But then, when the laughter dried up and I started wiping the tears from my eyes, the tears wouldn’t stop. My face, sore from smiling, suddenly dropped into a frown. I covered my face because I felt embarrassed to feel so…damn…sad. Those last tears fell because when the laughter was done, I returned to my sad, closed-off life of mind-numbing pain. Sometimes I would stay on the phone with her when she asked what was wrong. Usually I cut the conversation short when I felt the change to pain begin.

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The Hidden Tale of Abuse

The Hidden Tale of Abuse

Continued From The Fairy-Tale Beginning

Storytellers leave out the middle portion of our fairy-tale because it occurs behind palace walls, secreted away from the prying eyes of peasants. The princess, swept off her feet, rides into the sunset with our knight, heading to his land and his castle. He promises love never-ending, and the princess cannot wait to begin life with him by her side. Her woodland friends promise to visit soon, and all seems well…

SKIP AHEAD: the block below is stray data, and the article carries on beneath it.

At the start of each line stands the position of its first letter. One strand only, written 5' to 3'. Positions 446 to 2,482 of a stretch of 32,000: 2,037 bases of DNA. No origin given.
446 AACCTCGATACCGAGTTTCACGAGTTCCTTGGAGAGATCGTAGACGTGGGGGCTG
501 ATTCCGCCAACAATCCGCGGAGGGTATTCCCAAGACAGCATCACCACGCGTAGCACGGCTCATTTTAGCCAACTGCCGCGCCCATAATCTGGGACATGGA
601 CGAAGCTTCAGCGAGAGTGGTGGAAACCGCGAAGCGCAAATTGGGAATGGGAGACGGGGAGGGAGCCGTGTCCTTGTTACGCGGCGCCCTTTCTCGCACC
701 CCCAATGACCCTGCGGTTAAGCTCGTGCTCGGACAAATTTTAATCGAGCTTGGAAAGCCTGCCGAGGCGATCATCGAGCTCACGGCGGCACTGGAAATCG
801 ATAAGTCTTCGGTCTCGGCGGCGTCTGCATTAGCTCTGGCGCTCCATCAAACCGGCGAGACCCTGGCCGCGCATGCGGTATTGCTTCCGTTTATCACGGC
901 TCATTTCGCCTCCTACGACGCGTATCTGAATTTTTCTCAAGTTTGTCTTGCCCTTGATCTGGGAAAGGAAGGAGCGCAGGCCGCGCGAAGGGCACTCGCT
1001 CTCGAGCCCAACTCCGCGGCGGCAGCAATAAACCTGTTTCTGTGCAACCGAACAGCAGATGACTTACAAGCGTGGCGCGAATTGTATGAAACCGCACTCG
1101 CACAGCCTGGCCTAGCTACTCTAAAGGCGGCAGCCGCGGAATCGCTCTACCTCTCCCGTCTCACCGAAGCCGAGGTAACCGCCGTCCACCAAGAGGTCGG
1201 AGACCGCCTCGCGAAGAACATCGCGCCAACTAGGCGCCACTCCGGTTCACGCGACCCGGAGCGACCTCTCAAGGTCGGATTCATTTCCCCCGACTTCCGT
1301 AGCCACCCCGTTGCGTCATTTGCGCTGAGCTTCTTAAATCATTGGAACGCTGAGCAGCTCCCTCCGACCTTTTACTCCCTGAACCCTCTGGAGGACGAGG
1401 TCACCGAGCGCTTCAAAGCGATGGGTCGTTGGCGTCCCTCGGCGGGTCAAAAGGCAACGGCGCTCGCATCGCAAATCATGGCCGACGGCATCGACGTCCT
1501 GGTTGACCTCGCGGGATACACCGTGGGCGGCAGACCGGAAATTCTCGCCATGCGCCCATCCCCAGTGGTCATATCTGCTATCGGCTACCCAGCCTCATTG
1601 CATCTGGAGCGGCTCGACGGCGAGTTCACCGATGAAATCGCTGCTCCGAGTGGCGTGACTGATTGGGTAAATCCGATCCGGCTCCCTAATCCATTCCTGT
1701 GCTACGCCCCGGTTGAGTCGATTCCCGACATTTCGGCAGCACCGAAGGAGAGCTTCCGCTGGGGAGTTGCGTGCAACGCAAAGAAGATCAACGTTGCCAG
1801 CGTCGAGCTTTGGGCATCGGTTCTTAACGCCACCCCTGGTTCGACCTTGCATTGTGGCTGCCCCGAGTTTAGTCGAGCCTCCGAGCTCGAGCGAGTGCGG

Within a few days of her honeymoon, our princess detects a glimpse of trouble in the brave knight’s eyes. He is unhappy despite his talents, vast kingdom, and her love for him. She thinks his parents were too hard on him, and feels her knight is too hard on himself as a result.

“Well!” she thinks, “Never mind that. It won’t take long for him to see the beauty in himself. How can he not while I am here to remind him?”

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PTSD and Memories of Abuse

PTSD and Memories of Abuse

Many abuse victims suffer from post-traumatic stress disorder (PTSD), me included. The other day while writing the post about my ex’s abusive anger, I had to take an hour break before I could finish writing. My body reacted the same way it did when my ex ran up on me, panicky, wobbly, … fearful. It helps to know “what is happening” at times like these. If I didn’t know that PTSD influenced me, I may think I was just plain stupid for “allowing” it to happen. As it is, I recognize the PTSD symptom and take necessary steps to soothe myself, bring myself back into the present.

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Do the Effects of Abuse Change You Permanently?

Do the Effects of Abuse Change You Permanently?